If you love social networks and all the interaction these bring, you are probably aware already that Facebook, Google Plus, Tumblr, Twitter and all the others have some written and unwritten rules that you and others need to respect to ensure things work smoothly for all your online relationships.
The same is the case with Pinterest, one of the newer social networks that has gained much momentum over the past few years and proving perhaps that a picture is worth a thousand words, manners are important even when it come to a social network based on images.
All Internet moguls seem very keen on improving their designs/features and YouTube is no exception here. Next, we will explain the two most recent changes adopted by YouTube: the “Feather” version and the Google+ integration in the comments area.
1. YouTube Feather Beta
Judging by the number of comments and the social buzz, there are a lot of “engaged” YouTube user. However, there still is that other niche that needs just the video content and nothing else the website or its other users have to offer. So far, the latter have been using browser plugins or other tricks to hide all the amount of unnecessary information on the website.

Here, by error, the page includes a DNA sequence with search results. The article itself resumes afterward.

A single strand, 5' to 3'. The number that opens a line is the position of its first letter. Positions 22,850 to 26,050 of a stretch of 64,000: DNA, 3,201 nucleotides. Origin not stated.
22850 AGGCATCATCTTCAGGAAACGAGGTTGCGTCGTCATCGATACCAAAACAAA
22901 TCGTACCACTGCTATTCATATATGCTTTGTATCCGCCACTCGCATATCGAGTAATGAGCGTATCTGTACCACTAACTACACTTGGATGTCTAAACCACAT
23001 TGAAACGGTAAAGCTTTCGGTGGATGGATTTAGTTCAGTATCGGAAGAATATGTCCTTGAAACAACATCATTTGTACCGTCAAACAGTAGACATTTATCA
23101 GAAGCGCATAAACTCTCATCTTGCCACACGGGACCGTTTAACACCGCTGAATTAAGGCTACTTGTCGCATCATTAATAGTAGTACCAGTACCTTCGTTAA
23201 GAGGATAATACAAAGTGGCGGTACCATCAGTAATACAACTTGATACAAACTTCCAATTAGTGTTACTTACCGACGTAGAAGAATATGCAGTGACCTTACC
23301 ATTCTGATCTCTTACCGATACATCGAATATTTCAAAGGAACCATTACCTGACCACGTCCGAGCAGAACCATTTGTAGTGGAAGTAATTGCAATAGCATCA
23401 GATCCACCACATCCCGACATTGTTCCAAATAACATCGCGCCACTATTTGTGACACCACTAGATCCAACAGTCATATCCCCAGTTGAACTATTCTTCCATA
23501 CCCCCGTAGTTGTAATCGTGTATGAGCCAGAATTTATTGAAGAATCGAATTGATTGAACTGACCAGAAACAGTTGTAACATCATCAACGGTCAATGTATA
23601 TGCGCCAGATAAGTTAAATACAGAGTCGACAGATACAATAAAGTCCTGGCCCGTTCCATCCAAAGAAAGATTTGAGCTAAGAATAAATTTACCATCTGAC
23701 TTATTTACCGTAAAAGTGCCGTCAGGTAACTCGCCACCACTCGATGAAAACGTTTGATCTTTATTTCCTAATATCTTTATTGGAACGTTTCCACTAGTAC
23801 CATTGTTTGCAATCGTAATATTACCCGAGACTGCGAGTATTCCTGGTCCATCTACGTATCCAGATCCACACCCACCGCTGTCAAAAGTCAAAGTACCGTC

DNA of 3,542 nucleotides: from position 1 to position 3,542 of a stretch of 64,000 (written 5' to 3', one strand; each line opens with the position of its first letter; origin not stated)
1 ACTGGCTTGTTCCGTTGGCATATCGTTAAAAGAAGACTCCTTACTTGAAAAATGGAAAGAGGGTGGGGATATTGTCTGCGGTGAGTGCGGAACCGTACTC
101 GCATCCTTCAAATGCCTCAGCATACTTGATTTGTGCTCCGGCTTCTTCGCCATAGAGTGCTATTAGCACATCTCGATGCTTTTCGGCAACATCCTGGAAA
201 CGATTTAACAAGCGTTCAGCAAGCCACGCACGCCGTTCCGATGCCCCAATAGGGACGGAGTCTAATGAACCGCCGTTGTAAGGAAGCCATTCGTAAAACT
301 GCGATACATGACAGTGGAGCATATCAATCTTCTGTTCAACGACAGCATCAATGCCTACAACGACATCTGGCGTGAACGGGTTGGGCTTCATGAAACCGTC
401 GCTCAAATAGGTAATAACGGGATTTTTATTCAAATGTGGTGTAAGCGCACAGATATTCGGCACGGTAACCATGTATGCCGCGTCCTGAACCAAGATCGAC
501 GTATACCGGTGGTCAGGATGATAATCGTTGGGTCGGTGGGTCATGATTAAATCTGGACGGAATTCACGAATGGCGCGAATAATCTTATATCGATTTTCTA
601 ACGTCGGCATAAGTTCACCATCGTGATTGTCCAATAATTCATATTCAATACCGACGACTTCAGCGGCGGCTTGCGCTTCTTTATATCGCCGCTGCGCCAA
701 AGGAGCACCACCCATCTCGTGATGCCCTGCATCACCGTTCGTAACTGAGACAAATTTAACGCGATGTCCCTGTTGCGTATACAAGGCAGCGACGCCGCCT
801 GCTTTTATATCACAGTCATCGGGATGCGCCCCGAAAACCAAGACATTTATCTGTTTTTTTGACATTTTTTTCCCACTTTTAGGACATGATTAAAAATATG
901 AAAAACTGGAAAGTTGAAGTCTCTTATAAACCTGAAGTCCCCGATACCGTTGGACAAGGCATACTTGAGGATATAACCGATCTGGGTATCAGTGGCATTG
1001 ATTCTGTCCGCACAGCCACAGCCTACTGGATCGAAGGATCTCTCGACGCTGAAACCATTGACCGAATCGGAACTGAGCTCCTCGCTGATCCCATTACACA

“Feather” is an official YouTube project that offers exactly that. Continue reading
This question was asked numerous times and answered by SEO experts everywhere. Now, the answer comes directly from Google. In his last video, Matt Cutts, head of the Google Webspam Team, explains that a large number of pages can open up multiple opportunities, but it’s not sufficient for better organic results.
“I wouldn’t assume that just because you have a large number of indexed pages that you automatically get a high-ranking. That’s not the case.”, Cutts said. Continue reading
Google’s social network still has a long way to go before reaching the success of its competitors. Although it looks really good and has some interesting features, users are not flocking to change from what they are familiar with and what they’ve been using for years. Besides not offering much innovation at this point, G+ still has some catching up to do in terms of usability and features.
When compared to other social networks, one of the disadvantages Google+ had, was the lack of vanity URLs. Until now, the criteria by which the pages were declared eligible were very strict. A couple of days ago though, Google announced what users have been waiting for, for quite some time: Free vanity URLs for everyone. Well, not really anyone, but the minimum requirements are fairly decent: Continue reading